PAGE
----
Those opposing the 2008 legislation asserted that it would add to the cost of health care. But as the National Business Group on Health observed in its employer’s guide to behavioral health services, a number of parity studies have found that equalizing specialty behavioral health and general medical benefits will either not increase total healthcare expenses at all or will increase them by only a very modest amount relative to employers’ total healthcare premium.[ix] The real cost lies in not treating behavioral health disorders. As the National Business Group noted, the indirect costs associated with mental illness and substance-use disorders – excess turnover, lost productivity, absenteeism and disability – commonly meet or exceed the direct treatment costs, and were estimated to be as high as $105 billion annually in the United States in 2010.

Although there is no more recent compilation of American data, a comprehensive 2016 international survey[x] found that mental and substance use disorders constituted 10.4% of the global burden of disease and were the leading cause of years lived with disability among all disease groups. These consequences were found not to be limited to patients and their social environment—they affect the entire social fabric, particularly through economic costs. The study found that: “improved epidemiological and economic methods and models together with more complete epidemiological data during the past twenty years now allow the accumulation of comprehensive and increasingly reliable data that give us a good idea about the magnitude of the economic impact of mental disorders. Mental disorders therefore account for more economic costs than [all] chronic somatic diseases such as cancer or diabetes.”

Against this background, the current debate concerns the definition of parity under the MHPAEA and its implementing regulation, legislation and enforcement by the states, the uncertain role of the federal government as the executive branch seeks to repeal, limit, or overturn the Affordable Care Act,[xi] with important impacts on parity, the ongoing litigation that will define the enforcement of parity, and changes to the general medical, surgical, mental health and substance use treatment landscape that may result in additional coverage at parity with medical/surgical benefits.[xii] This position statement addresses these issues in approximately that order.

Call to Action

MHA continues to support the principles of MHPAEA and the ACA and the implementation of the regulation at the federal level and also suggests vigorous enforcement of real parity at both the federal and the state level, through its affiliate network and through the development of consumer advocacy organizations such as established by Connecticut and several other states.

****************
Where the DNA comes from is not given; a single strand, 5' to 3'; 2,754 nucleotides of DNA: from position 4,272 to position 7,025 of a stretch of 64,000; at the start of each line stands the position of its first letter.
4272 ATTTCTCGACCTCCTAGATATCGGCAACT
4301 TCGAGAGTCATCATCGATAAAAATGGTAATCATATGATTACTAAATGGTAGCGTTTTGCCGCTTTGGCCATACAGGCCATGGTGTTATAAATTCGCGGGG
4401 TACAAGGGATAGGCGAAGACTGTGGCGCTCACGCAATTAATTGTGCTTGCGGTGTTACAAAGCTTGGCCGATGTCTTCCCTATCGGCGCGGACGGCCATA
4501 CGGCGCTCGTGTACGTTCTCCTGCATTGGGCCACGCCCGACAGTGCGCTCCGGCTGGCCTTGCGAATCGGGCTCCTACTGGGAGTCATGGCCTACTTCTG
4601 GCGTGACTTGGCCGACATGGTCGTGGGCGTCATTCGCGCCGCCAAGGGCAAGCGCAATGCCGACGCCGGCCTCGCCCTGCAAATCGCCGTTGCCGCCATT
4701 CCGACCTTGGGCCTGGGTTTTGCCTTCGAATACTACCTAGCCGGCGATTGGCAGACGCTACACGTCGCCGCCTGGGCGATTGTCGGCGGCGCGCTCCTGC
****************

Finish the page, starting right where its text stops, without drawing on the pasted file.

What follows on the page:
MHA advocates that Congress:

  • Appropriate funds to allow for randomized compliance audits, rather than just responding to complaints
  • Subject Medicare to parity
  • Eliminate Medicare’s arbitrary 190-day lifetime limit on inpatient psychiatric hospital care—a restriction that does not exist for any other inpatient Medicare service.
  • Authorize the DOL to collect civil monetary penalties for parity violations
  • Subject non-ERISA plans to the same disclosure requirements as ERISA plans
  • Eliminate the HIPAA provision allowing self-insured state and local governments to opt out of parity requirements
  • Subject ERISA and fee-for-service Medicaid plans to the same standard of proof as any other health insurance plan.

MHA advocates that Congress examine parity in CMS payments to Medicare Advantage plans, Medicaid Managed Care Organizations, Accountable Care Organizations, and other alternative payment models. The payment formula for these programs are based on historic payment data, which are not parity compliant. By paying based on parity non-compliant data, CMS propagates historic discrimination and advances systemic disincentives to address mental health and substance use. CMS should adjust payment formulae based on what expected payments would be for the population if parity were effectively implemented.